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A NATURAL HISTORY OF HUMAN THINKING

Michael Tomasello
Harvard University, 2014

EDUCATIONAL OBJECTIVES The reader will be able to:
Describe Tomasello's observations and theory of the evolution of human thinking:
• more cooperative than copetitive, unlike other apes
• capable of multiple social perspectives
• the connection between sociality and cognition
• new forms of thinking engendered by collaborative and communicative interaction
• collective intentionality
• joint intentionality

Michael Tomasello is Co-Director of the Max Planck Institute for Evolutionary Anthropology in Leipzig, Germany.

Editorial Reviews

What makes human thinking unique? Michael Tomasello's clear and elegant new book demonstrates once more his ability to draw on his experimental work with apes and children to offer major new insights into the evolutionary origins of human cognition. -- Dan Sperber, Centre National de la Recherche Scientifique, Paris

Human thought, in Tomasello's conception, is different from that of all other organisms because humans alone have the capacity to think about the thoughts of others, and do so collectively. Tomasello's greatest strength is his insistence on relying on data to support his hypotheses, particularly the fascinating studies he summarizes comparing pre- linguistic children to our great ape relatives. --Publishers Weekly

What is it that differentiates humans from other animals? It's the question that keeps evolutionary anthropologists like Michael Tomasello up nights. But after 20-plus years wrestling with the thorny subject, he puts forward his ?shared intentionality hypothesis,' designed to account for how early humans learned to coordinate their actions and communicate their thoughts with collaborators. --New Scientist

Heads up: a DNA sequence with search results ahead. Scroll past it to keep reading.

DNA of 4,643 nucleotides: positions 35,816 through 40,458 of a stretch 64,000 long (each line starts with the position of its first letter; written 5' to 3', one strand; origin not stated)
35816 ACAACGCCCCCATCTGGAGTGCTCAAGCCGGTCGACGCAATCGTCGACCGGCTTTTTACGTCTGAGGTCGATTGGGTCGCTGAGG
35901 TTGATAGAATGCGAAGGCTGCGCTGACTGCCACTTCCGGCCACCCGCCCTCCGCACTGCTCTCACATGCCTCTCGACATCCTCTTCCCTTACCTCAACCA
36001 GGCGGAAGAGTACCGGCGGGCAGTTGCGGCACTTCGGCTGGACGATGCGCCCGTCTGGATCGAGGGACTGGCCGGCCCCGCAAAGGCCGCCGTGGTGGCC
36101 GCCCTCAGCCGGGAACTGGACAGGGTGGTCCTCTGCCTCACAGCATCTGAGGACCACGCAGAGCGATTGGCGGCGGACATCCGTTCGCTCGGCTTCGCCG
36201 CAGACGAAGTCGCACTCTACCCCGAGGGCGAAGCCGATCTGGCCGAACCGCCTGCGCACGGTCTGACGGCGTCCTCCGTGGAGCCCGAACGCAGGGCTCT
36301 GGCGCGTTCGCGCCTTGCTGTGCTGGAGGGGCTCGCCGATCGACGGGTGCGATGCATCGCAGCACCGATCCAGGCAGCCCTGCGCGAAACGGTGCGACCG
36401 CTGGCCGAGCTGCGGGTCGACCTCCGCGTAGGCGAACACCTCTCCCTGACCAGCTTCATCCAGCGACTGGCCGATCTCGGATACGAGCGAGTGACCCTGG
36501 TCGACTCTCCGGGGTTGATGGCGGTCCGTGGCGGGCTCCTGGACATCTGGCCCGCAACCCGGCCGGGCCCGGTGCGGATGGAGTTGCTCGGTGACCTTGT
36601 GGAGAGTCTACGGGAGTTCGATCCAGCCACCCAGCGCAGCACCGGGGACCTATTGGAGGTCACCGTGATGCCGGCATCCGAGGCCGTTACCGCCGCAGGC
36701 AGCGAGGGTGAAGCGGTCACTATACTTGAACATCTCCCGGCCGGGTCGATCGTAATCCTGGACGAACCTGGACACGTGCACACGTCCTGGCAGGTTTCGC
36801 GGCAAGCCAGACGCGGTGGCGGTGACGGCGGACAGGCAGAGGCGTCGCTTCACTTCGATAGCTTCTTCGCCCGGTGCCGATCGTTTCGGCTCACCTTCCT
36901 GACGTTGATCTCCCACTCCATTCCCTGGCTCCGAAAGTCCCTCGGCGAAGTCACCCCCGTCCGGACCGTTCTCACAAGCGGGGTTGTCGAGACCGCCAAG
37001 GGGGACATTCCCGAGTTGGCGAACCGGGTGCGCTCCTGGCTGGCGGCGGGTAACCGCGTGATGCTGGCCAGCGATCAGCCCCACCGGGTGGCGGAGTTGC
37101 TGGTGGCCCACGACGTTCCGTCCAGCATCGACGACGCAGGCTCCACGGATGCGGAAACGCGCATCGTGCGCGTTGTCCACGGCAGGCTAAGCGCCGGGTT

Tomasello has spent a lifetime conducting?tests on both great apes such as chimpanzees and on humans of different ages, in order to pin down exactly where our capacities differ. In this difficult but rewarding book, he attempts to place these results into a grand theory of how and why these differences evolved?Tomasello's account of how co-operation drove the development of our distinctive intellect is controversial?It is also highly speculative: a trait such as co-operation leaves few traces in the fossil record. But it is speculation by a thinker at the top of his field, based on the latest research, and as such is likely to be the definitive statement of human uniqueness for some time to come. -- Stephen Cave, Financial Times

Tomasello argues that human thinking is unique because it is cooperative. He posits that environmental upheavals forced early humans to channel their thinking towards collective aims through two evolutionary innovations: collaboration while foraging, and the rise of culture as population and competition burgeoned. Tomasello convincingly sets out how ?shared intentionality,' in which social complexity spawned conceptual complexities, sets us apart. --Nature

Michael Tomasello is one of the few psychologists to have conducted intensive research on both human children and chimpanzees, and A Natural History of Human Thinking reflects not only the insights enabled by such cross-species comparisons but also the wisdom of a researcher who appreciates the need for asking questions whose answers generate biological insight. His book helps us to understand the differences, as well as the similarities, between human brains and other brains. -- David P. Barash Wall Street Journal

Compelling reading?In a reassessment of his earlier work, Tomasello argues that apes are cognitively much closer to humans than had been thought only a decade ago?The book's great virtue is its conceptual analysis of the cumulative steps in cognition required to get us from ape to human?Highly stimulating. -- Stephen Levinson Science


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